Focus on Cystic Fibrosis Planned for Vertex’s 2016 R&D Program

Margarida Azevedo, MSc avatar

by Margarida Azevedo, MSc |

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Cystic fibrosis research and development

Vertex Pharmaceuticals, a biotech company that discovers, develops, and commercializes medicines for a series of diseases, currently with a clinical development program focused on cystic fibrosis (CF), recently announced its key business priorities for 2016.

Vertex currently has two medicines approved for cystic fibrosis treatment: KALYDECO (ivafactor) and ORKAMBI (lumacaftor/ivacaftor).

ORKAMBI was approved in 2015 in both the United States and the European Union, for the treatment of patients with cystic fibrosis age 12 and older with two copies of the F508del mutation in the CFTR gene.

At the moment, Vertex is conducting two Phase 3 clinical trials to obtain ORKAMBI’s approval for the treatment of children 6 to 11 years old. The first study is evaluating the drug in 50 children and is directed for U.S. FDA approval, whereas the second study is evaluating the treatment in 200 children, for approval in the European Union.

As for KALYDECO, the drug has been approved for the treatment of cystic fibrosis patients age 2 and older with one of 10 specific CF gene mutations. Vertex aims to continue their label-expansion efforts in order to increase the eligible population for this medicine, currently with a supplemental new drug application under review by the FDA for its use in people age 2 and older with one of 23 functional mutations, covering about 1,500 patients in the U.S.

Vertex also plans to initiate a clinical study on KALYDECO for the treatment of children younger than 2 with one of the 10 mutations for which the drug is currently approved. The study is expected to begin in the first quarter of 2016.

In addition, Vertex highlighted a pipeline of several investigational medicines for cystic fibrosis. These include four Phase 3 studies to investigate the therapeutic potential of the combination VX-661 plus ivacaftor in CF patients who have at least one copy of the F508del mutation.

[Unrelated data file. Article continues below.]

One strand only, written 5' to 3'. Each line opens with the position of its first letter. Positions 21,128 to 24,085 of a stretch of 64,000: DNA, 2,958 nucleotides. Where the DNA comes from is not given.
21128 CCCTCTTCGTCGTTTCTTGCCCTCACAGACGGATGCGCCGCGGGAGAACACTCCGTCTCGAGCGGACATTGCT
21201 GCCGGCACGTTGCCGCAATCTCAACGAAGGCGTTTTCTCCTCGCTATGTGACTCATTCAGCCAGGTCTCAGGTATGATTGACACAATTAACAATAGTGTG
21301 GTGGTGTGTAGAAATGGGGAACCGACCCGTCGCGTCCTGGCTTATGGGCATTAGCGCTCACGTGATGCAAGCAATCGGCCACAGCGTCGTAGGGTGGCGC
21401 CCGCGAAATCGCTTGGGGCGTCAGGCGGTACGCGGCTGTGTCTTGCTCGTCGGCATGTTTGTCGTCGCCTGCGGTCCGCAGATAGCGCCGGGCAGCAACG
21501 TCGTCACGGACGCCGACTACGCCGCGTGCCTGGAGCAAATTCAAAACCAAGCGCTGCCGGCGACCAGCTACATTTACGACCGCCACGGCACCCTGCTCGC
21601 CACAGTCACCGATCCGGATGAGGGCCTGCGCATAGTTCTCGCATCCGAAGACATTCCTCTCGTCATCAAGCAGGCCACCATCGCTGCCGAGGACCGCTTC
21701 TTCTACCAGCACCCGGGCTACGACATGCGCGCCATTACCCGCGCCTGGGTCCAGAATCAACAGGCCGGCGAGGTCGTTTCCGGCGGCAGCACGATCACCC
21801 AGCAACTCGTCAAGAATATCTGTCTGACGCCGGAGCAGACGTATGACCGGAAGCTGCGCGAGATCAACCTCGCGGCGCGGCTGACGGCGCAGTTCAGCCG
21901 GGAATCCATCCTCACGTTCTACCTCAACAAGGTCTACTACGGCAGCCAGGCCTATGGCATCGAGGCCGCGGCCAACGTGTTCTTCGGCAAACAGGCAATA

Besides data on efficacy, the scientists expect to obtain promising safety results in order to support a planned development of a triple combination regimen with a next-generation corrector, such as VX-152 and VX-440, which are also being evaluated alone.

VX-371, an investigational epithelial sodium channel (ENaC) inhibitor, is being developed by Vertex in collaboration with Parion Sciences as a treatment for cystic fibrosis regardless of the CFTR mutation present. The CLEAN-CF clinical trial is currently recruiting participants with a confirmed diagnosis of cystic fibrosis and any CFTR mutation. The primary endpoint of the trial is to determine the safety profile of the drug.

Also, through its collaboration with CRISPR Therapeutics, announced in October 2015, Vertex will evaluate the use of CRISPR’s gene editing technology, known as CRISPR-Cas9, to discover and develop treatments that target and correct the underlying genetic cause of CF.

Vertex’s priorities, which lie mostly on the continuing development of the two approved CF medicines and the exploration of other therapies to treat the disease, have been presented by Vertex CEO, Chairman and President Jeffrey Leiden, M.D., at the 34th Annual J.P. Morgan Healthcare Conference in San Francisco.

Vertex also disclosed information concerning other research and development programs in areas such as oncology, pain, and influenza. For more information, read the complete press release here.